This is another theme anthology, a bit tighter than most since each story must involve a first date.   They're predominantly fantasy and generally by relatively unknown authors.  Jody Lynn Nye and Pauline Alama suggest there might be complications dating a deity, virtual or otherwise.  Kristine Kathryn Rusch deals with magic and assassination.  Nancy Springer introduces us to the difficulties of dating a shapechanger.   Diane Duane assumes that the unseen world of legends is real after all.  And so forth.  None of these stories are bad at all, but there was the predictable sameness about many of them, and none of them really made me sit up and take notice.  The best of the batch are by Springer, Rusch, Janet Deaver-Pack, Laura Resnick, and Jean Rabe.  Very light fantasy reading, much of it lightly humorous, but rather bland. 1/18/08

A Magic of Twilight by S.L. Farrell, DAW, 2/08, $24.95, ISBN 978-0-7564-0466-6

Stephen Leigh is the author of several pretty good SF and fantasy novels, but his name hadn't appeared in a while and he is now reincarnated as S.L. Farrell, author of a good Celtic fantasy series and now this, the first of the Nessantico Cycle.  It's high fantasy, set in a fantasy realm roughly equivalent to the Renaissance.  The empire has had a single ruler for generations but her grip is being to loosen and there are any number of ambitious aristocrats and interest groups who want to have a say in how the power alignment recreates itself.  There's also uncertainty about the leadership of the local religion, and evidence that the army is experiencing some difficulties deciding where their loyalties lie in the long run. It took a while to get into this because there is so much to absorb - and there's an appendix to help you get the details straight.  Once I was acclimatized, I enjoyed myself though, and I'm ready for another visit, hopefully not to be long delayed.  1/16/08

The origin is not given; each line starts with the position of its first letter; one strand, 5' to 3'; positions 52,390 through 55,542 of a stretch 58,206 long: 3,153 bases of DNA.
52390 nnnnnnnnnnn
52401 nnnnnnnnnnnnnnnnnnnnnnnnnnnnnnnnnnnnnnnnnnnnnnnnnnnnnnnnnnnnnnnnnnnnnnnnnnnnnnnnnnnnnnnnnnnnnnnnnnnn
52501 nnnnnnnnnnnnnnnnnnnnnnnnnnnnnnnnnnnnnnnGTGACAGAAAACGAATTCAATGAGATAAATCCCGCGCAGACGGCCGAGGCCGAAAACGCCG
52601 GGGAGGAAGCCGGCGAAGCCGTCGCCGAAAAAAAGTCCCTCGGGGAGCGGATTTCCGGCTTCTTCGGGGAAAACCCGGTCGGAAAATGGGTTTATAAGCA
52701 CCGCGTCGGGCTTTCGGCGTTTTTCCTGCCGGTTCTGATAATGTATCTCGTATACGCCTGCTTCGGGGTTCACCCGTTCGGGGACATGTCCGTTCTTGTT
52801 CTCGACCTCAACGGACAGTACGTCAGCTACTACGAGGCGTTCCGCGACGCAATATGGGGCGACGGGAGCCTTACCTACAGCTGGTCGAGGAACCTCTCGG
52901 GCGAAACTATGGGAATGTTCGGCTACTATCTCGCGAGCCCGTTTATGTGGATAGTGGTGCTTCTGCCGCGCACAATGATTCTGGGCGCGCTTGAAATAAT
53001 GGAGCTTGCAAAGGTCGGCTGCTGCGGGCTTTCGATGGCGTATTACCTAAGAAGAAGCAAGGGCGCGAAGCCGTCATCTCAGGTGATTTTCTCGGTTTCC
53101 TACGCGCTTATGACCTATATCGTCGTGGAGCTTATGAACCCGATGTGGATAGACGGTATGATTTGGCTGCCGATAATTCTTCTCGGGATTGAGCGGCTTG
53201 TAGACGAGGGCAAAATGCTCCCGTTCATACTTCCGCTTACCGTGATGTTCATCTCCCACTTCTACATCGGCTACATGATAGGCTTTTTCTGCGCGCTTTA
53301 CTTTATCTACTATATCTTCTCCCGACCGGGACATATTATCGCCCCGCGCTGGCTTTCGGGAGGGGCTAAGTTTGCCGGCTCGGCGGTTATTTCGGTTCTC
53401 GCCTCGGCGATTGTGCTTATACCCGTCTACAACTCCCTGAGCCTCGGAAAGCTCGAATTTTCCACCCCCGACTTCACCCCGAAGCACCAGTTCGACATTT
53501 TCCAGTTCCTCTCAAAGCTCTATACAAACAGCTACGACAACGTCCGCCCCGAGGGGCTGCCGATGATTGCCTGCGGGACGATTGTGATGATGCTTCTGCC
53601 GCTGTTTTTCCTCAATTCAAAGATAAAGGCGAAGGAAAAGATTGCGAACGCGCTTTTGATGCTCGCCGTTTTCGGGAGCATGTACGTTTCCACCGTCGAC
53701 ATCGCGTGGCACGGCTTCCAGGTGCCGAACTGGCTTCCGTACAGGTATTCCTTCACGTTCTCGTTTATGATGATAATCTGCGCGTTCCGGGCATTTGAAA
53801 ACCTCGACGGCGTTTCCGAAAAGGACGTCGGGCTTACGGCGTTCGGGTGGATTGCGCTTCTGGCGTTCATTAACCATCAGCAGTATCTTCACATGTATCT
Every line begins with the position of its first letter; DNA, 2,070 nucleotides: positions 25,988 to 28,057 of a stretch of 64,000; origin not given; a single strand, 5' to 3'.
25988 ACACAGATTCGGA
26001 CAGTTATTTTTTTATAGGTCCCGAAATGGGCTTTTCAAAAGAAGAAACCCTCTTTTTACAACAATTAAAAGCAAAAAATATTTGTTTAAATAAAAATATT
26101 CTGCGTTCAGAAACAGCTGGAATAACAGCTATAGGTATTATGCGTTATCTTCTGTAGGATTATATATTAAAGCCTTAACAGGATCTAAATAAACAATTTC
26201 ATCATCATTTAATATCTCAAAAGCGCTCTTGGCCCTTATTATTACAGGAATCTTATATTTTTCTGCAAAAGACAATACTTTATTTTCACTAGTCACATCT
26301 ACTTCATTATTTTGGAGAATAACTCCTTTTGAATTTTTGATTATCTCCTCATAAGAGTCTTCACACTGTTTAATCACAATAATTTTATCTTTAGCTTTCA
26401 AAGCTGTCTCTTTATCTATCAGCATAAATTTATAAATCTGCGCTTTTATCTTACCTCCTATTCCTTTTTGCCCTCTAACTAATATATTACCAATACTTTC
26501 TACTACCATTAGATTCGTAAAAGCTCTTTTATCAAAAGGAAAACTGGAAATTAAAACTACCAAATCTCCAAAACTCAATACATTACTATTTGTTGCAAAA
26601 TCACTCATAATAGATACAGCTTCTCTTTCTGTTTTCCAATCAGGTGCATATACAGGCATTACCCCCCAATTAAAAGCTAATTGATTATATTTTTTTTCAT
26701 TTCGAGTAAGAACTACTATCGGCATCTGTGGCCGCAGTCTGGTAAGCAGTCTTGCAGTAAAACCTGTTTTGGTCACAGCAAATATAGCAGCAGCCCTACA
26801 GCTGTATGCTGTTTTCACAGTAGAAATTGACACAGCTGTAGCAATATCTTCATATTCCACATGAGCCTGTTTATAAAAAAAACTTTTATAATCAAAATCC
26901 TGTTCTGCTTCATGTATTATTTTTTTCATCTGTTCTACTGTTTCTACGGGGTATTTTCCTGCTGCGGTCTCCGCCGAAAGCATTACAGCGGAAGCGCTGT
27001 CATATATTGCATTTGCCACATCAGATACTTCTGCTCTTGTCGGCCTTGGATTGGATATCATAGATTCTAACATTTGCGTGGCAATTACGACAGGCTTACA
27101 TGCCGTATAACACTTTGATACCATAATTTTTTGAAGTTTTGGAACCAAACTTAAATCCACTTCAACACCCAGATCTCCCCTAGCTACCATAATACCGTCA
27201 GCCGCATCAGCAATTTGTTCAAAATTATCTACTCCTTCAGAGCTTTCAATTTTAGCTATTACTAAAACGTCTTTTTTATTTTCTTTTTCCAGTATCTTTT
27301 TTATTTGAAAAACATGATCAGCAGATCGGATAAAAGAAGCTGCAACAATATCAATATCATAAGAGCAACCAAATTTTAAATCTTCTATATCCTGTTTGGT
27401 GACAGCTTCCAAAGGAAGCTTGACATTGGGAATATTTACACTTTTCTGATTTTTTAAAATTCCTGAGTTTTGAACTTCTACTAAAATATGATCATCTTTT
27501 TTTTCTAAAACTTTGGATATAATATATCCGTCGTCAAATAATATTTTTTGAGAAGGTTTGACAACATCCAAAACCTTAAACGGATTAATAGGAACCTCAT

Masters of Magic by Christopher Wraight, Black Library, 2008, $7.99, ISBN 978-1-84416-533-9